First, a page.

In sorting out its players one by one--pitcher, batter, fielder, base runner--the game deemphasizes teamwork, yet somehow the team aspect remains essential to the sport. It's obvious when a basketball team is unified in purpose; in baseball, team play is less tangible, but no less important. There's something about a ball team functioning well, something about relay throws and the way a batting order works when it's working. The Cubs, on this afternoon, had a very good feel about them. They presented an unlikely set of heroes who nevertheless seemed, when it was all over, to have been preordained to succeed.
They were up against the ace of the Saint Louis pitching staff, Jose DeLeon. The temperature was 43 degrees at game time, and the wind was blowing in from the northeast at 14 miles an hour. Obviously it was going to be a game of pitching and defense, the kind of game the Cardinals have excelled at for going on ten years now. So the Cubs' new manager, Jim Lefebvre, countered DeLeon with a lineup of slap hitters and fleet fielders--in part because of strategy, in part because he had no other choice (both Andre Dawson and Shawon Dunston were out for the day with leg problems). This was the Cubs' scorecard for the second home game of the season, 1992:
Not only is this not the 1927 New York Yankees, this isn't the '84 or even the '89 Cubs. So what the Cubs did was play errorless ball behind decent pitching--Boskie allowed only four hits, one walk, and one run--and scurry for runs.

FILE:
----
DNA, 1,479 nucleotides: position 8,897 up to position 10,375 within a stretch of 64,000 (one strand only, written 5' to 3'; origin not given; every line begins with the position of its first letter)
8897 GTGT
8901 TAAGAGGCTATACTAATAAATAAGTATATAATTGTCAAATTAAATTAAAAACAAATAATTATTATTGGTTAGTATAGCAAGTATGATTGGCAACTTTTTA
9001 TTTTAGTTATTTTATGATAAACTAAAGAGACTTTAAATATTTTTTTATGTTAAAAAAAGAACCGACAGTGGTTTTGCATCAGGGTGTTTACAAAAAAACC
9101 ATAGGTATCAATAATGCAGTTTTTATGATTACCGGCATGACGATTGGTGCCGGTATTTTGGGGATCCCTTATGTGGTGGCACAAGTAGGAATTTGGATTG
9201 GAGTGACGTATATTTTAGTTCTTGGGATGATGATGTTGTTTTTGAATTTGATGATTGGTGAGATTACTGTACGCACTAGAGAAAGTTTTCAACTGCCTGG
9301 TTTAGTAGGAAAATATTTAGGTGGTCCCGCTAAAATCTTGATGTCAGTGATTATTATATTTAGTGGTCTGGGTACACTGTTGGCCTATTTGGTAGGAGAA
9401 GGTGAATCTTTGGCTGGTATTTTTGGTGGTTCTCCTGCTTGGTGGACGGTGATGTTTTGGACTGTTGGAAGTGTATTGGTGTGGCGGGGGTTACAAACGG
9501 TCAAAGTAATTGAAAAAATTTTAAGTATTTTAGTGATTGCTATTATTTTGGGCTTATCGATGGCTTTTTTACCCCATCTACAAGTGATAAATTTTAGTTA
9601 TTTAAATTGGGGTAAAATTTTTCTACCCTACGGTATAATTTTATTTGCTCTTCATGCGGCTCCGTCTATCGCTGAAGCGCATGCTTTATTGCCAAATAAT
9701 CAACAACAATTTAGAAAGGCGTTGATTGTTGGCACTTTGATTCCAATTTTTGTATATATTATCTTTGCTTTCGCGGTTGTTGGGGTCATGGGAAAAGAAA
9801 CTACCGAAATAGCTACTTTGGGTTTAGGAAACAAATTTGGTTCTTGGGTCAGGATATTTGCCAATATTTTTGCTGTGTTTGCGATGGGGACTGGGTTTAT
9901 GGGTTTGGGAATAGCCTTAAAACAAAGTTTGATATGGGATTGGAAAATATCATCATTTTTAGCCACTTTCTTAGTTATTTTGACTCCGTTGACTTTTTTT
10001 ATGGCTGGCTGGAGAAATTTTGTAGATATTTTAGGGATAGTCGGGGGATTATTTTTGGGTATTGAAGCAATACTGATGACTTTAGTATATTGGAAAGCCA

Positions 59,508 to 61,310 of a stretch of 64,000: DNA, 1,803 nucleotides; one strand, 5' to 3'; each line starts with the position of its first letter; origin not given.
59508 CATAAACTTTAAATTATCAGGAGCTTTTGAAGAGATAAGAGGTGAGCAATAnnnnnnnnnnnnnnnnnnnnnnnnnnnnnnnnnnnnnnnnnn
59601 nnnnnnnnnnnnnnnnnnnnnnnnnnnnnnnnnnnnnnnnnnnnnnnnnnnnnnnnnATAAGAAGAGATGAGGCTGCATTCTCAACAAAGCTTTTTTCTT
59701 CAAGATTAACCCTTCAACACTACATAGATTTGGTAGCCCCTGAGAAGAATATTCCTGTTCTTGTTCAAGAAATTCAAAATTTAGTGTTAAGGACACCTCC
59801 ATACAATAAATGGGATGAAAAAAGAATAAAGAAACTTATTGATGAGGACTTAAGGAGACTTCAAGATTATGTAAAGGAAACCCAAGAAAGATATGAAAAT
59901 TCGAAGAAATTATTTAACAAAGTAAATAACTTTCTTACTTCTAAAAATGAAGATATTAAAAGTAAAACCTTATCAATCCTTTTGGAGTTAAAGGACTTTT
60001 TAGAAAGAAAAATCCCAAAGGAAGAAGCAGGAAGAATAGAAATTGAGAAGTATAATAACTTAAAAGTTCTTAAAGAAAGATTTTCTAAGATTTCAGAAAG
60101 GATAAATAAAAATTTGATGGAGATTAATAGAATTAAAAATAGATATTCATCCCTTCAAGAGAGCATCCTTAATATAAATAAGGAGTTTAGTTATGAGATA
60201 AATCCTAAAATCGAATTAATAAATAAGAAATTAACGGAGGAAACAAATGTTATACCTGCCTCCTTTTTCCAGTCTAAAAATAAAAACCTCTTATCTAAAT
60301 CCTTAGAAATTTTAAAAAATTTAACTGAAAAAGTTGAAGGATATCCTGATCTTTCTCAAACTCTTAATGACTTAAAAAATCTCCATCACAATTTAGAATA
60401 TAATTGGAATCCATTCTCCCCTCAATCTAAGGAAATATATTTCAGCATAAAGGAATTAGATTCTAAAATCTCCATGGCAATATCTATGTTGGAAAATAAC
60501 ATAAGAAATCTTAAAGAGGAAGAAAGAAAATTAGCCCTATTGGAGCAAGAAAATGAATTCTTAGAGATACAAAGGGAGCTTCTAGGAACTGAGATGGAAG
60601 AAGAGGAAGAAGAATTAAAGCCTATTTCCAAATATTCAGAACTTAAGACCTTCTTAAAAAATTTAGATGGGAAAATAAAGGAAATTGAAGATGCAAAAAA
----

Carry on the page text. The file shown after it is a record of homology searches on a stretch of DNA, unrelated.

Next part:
Sandberg led off the second with a walk. He was thrown out stealing, but the running game nevertheless paid dividends. DeLeon hurried his throw to the plate with Sandberg running, and fell behind 3-1 to Sosa with a ball. He then walked Sosa, and allowed a hit to Smith on a hit-and-run, with Smith taking second on a throw to the plate. Then Sosa scored on a wild pitch, Smith moving up to third, and Smith scored on a groundout. Two runs--all the Cubs would need, as it turns out. Chuck McElroy came on in relief of Boskie and not only stifled the Cardinals but tripled in the seventh and scored the first of three insurance runs on the way to a 5-1 final.
It's tempting to look at the Cubs' lineup for that day and think, "Ah, the utter unpredictability of baseball. Who woulda thunk the Cubs would beat the Cards with a team like that?" Yet the game had the feel of a greater intelligence behind it, and that intelligence belonged to Lefebvre. When he was hired, he spoke of his awareness that Wrigley Field was two ballparks--a hitter's park when the wind blows out, and a pitcher's park when it blows in--and on this day he put that awareness to use. "Keeping the ball low, stealing bases, hit-and-running--pressing," he said afterward. "You can't sit back. You've got to be pretty strong to hit the ball out today. Gary Scott, the ball he hit," (in the fourth) "he crushed that ball. It just got up and the wind held it back." In fact, it didn't even make the warning track. So the Cubs got their runs in other ways.